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Seniors and Medical Cannabis

In the United States, senior citizens compose the fastest growing demographic of medical cannabis users. In one year the number of cannabis users age 55 and over grew 53%. Seniors and cannabis? Why is this happening? The answer has many components.

Senior citizens often find themselves taking a number of medications to combat the effects of getting older. Unfortunately, a lot of the medications that are prescribed for these conditions have side effects of their own; alleviating these negative effects often means taking even more drugs. A lot of seniors have gotten to the point where they just don’t want to be taking 20 pills a day, and they have found that cannabis can take the place of most, if not all, of these medications while also avoiding the negative side effects caused by many pharmaceuticals.

Twenty years ago, most seniors would not even consider “pot” as an alternative treatment for their health issues. However, with the recent legalization of medical cannabis in 30 states, and the increase in research in other countries that indicates its efficacy related to medical use, more and more older Americans are embracing cannabis as a way to maintain their quality of life as they age.

Medical Cannabis May Help

Cancer

Marijuana helps slow or even stop the growth of cancer, in effect causing the tumor cells to commit suicide. “THC interacts with specific cell surface receptors. It is analogous to a key entering a lock. This triggers a reaction inside the cell. Unexpectedly, reaction in normal cells is significantly different compared to the reaction in cancer cells. In cancer cells, these reactions lead to cell death. In normal cells, it doesn’t. This surprising difference is likely due to two things: a greater number of receptors on the outside of the cancer cells and a different type of reaction inside the cancer cells as compared to the normal cells.” (Constance Therapeutics)

Anorexia

Loss of appetite and the consequences of not eating enough contributes to almost 80% of senior deaths. Marinol, a synthetic form of cannabis, has been used as an appetite stimulant for cancer patients since it received FDA approval in 1985. The endocannabinoid system’s CB1 receptor plays an important part in appetite stimulation and pain control. Regulating these two factors is important in maintaining a healthy eating pattern.

Chronic pain

The endocannabinoid system plays an important part in regulating pain. When your body is injured, endocannabinoids stimulate your immune system to begin the healing process. Cannabis helps regulate this system through a natural process, because cannabinoids are naturally occurring in the cannabis plant. They bind to the receptors found in our body and encourage healing, thereby decreasing pain. In a recent study, over 93% of patients reported a decrease in pain from 8/ 10 to 4/10 when using the 0-10 pain scale. (ejinme.com) In fact, over 18% of patients either decreased or eliminated their opioid intake because of using cannabis during this timeframe.

Anxiety and Sleep Disorders

THC and CBD work in tandem to decrease anxiety and help people sleep better. It is important to note, however, that this is a dose-related benefit. Too much cannabis can actually increase anxiety. Fortunately, there are ways to minimize the effects of using too much THC. These include CBD oil, deep breathing, chewing on peppercorns, drinking passionflower tea, listening to music or watching a TV show, taking a shower, or engaging in mild exercise. CBD alone is also effective for treating anxiety.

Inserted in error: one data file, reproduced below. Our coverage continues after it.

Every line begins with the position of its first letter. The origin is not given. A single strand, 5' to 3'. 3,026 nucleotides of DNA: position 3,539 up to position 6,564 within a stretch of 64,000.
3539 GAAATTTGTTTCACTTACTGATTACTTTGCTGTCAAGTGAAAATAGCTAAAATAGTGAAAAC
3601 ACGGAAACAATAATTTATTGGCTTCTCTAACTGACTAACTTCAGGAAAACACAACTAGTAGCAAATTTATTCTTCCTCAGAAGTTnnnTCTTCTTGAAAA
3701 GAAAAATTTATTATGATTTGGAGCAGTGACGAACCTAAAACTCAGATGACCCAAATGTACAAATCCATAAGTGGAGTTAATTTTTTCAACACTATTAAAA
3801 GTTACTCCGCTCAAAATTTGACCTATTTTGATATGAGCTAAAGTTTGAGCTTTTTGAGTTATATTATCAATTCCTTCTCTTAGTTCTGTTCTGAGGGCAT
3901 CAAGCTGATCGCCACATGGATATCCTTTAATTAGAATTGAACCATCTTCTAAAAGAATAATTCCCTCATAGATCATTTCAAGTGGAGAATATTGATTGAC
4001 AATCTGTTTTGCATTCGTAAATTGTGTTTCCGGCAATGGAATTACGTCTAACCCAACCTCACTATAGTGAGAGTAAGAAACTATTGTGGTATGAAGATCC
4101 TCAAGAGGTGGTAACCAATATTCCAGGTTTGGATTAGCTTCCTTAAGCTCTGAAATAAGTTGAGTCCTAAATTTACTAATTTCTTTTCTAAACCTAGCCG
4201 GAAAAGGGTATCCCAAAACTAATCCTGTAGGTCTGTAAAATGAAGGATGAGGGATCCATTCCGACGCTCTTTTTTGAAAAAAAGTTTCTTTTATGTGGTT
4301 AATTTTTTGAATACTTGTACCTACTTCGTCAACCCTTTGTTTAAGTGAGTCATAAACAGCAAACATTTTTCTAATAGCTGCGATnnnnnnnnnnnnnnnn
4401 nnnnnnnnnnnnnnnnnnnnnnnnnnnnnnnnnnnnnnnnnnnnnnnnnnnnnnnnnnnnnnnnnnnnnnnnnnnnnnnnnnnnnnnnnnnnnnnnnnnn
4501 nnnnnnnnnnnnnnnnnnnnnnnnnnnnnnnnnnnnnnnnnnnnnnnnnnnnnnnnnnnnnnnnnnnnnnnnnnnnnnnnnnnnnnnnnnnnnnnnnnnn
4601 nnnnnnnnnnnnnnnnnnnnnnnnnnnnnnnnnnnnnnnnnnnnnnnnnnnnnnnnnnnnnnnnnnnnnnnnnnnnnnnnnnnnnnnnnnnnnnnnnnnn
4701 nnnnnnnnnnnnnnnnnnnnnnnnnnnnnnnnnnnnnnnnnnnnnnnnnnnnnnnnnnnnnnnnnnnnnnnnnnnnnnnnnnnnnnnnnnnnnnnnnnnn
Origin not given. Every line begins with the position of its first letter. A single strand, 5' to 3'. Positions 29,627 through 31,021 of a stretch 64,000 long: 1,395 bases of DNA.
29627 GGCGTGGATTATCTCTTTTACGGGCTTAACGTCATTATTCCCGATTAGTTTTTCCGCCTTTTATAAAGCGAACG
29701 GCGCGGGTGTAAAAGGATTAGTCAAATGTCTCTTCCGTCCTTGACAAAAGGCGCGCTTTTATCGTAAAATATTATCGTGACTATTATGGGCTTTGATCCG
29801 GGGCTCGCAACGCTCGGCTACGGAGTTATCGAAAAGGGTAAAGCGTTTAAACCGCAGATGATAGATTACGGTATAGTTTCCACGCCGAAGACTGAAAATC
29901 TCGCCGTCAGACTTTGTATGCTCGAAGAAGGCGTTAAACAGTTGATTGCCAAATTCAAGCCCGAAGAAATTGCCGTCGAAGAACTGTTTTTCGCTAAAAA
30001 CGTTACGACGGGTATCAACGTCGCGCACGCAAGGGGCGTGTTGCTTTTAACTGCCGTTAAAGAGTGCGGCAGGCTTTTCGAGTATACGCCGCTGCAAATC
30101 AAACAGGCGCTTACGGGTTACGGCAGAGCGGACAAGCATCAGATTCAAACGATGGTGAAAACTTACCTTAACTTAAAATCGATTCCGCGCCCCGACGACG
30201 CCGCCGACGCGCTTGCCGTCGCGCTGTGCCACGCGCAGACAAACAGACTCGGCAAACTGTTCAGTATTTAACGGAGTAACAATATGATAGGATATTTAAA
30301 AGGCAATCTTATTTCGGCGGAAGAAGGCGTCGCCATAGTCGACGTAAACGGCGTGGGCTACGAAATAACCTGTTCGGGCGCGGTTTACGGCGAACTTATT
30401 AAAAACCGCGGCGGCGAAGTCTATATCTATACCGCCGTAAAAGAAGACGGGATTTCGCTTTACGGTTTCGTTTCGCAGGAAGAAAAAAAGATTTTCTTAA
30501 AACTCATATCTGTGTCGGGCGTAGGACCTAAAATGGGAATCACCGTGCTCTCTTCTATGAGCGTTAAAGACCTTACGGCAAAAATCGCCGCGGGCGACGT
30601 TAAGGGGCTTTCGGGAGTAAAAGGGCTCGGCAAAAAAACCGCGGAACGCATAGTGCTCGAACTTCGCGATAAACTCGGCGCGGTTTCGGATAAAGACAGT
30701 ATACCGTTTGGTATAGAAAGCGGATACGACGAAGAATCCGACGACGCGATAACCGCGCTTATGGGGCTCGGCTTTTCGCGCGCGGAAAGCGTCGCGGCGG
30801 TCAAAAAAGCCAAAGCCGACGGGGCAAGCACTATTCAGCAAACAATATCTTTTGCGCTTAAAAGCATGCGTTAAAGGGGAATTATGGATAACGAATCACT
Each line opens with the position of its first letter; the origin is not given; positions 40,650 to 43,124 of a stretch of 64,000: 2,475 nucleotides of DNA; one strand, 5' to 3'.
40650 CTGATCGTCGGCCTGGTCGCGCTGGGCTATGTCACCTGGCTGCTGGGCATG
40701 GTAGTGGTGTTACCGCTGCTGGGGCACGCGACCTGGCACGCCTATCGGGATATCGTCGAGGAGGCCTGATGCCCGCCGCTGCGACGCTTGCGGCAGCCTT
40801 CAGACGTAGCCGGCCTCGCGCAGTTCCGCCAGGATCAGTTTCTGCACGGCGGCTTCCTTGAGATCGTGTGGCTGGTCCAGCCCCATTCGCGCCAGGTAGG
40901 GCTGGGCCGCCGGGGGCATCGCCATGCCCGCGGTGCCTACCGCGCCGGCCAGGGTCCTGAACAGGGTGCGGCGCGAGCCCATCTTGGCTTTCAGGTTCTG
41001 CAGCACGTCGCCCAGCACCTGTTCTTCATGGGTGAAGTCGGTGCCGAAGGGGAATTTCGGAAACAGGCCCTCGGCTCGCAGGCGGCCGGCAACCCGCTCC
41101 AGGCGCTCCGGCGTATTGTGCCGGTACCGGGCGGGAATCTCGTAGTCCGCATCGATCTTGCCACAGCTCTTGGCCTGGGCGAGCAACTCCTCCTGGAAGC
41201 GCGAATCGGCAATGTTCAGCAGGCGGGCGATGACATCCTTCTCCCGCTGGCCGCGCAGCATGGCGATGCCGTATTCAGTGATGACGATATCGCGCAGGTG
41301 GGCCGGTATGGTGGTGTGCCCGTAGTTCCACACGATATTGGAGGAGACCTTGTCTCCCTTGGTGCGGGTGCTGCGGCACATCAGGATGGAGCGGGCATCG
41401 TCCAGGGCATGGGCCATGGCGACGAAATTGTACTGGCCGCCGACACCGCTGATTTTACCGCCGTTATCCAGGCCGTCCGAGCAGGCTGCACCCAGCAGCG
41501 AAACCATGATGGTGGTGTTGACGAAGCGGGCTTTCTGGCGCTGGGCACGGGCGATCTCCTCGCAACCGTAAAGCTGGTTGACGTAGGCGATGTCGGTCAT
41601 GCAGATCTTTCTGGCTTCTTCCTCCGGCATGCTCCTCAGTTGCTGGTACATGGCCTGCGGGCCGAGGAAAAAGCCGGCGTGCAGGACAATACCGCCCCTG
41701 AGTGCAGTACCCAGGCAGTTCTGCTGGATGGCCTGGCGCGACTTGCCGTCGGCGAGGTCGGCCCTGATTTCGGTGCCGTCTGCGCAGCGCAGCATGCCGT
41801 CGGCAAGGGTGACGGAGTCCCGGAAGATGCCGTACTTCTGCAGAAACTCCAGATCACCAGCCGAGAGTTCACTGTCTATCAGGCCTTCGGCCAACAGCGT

Parkinson’s Disease

Cannabis use has been found to be helpful in reducing muscle stiffness, tremors, falls, pain, and depression related to the initial stages of Parkinson’s disease. (NCBI)

Alzheimer’s Disease

Alzheimer’s is caused by a buildup of plaque in the brain. The combination of THC and CBD has been found to slow down the production of beta-amyloid cells, the major contributors to this condition. It also decreases inflammation, which helps slow the progress of the disease. While it is not a cure, it can certainly make life better and slow the progression of the disease. (MMJHerb)

Multiple Sclerosis

Studies have shown that cannabis can help with the pain, spasticity, bladder problems, and stiffness associated with multiple sclerosis. The CBI and CB2 cannabinoid receptors seem to play an important role in this relief. Currently, studies are being conducted to see if cannabis indeed slows the neurodegenerative process that characterizes multiple sclerosis. It is evident that the side effects of cannabis are much less acute or dangerous than those of the multiple drugs currently used to treat MS. (SafeAccessNow)

Depression

According to a recent study, between 10% and 30% of people who take pharmaceuticals for depression experience little to no relief from that medication. Conversely, utilizing cannabis high in CBD has been noticed to elevate the moods of depressed people. Micro-dosing seems to be most effective for depression, since it helps maintain a more consistent level in the bloodstream. It is important to note, though, that high-THC strains of cannabis can actually exacerbate the symptoms of depression because of the potential for psychoactive effects. (Journal of Affective Disorders)

This is by no means an exhaustive list of conditions helped by medical cannabis (MMJ), but it should provide a basic idea of the many ways seniors can benefit from using it.

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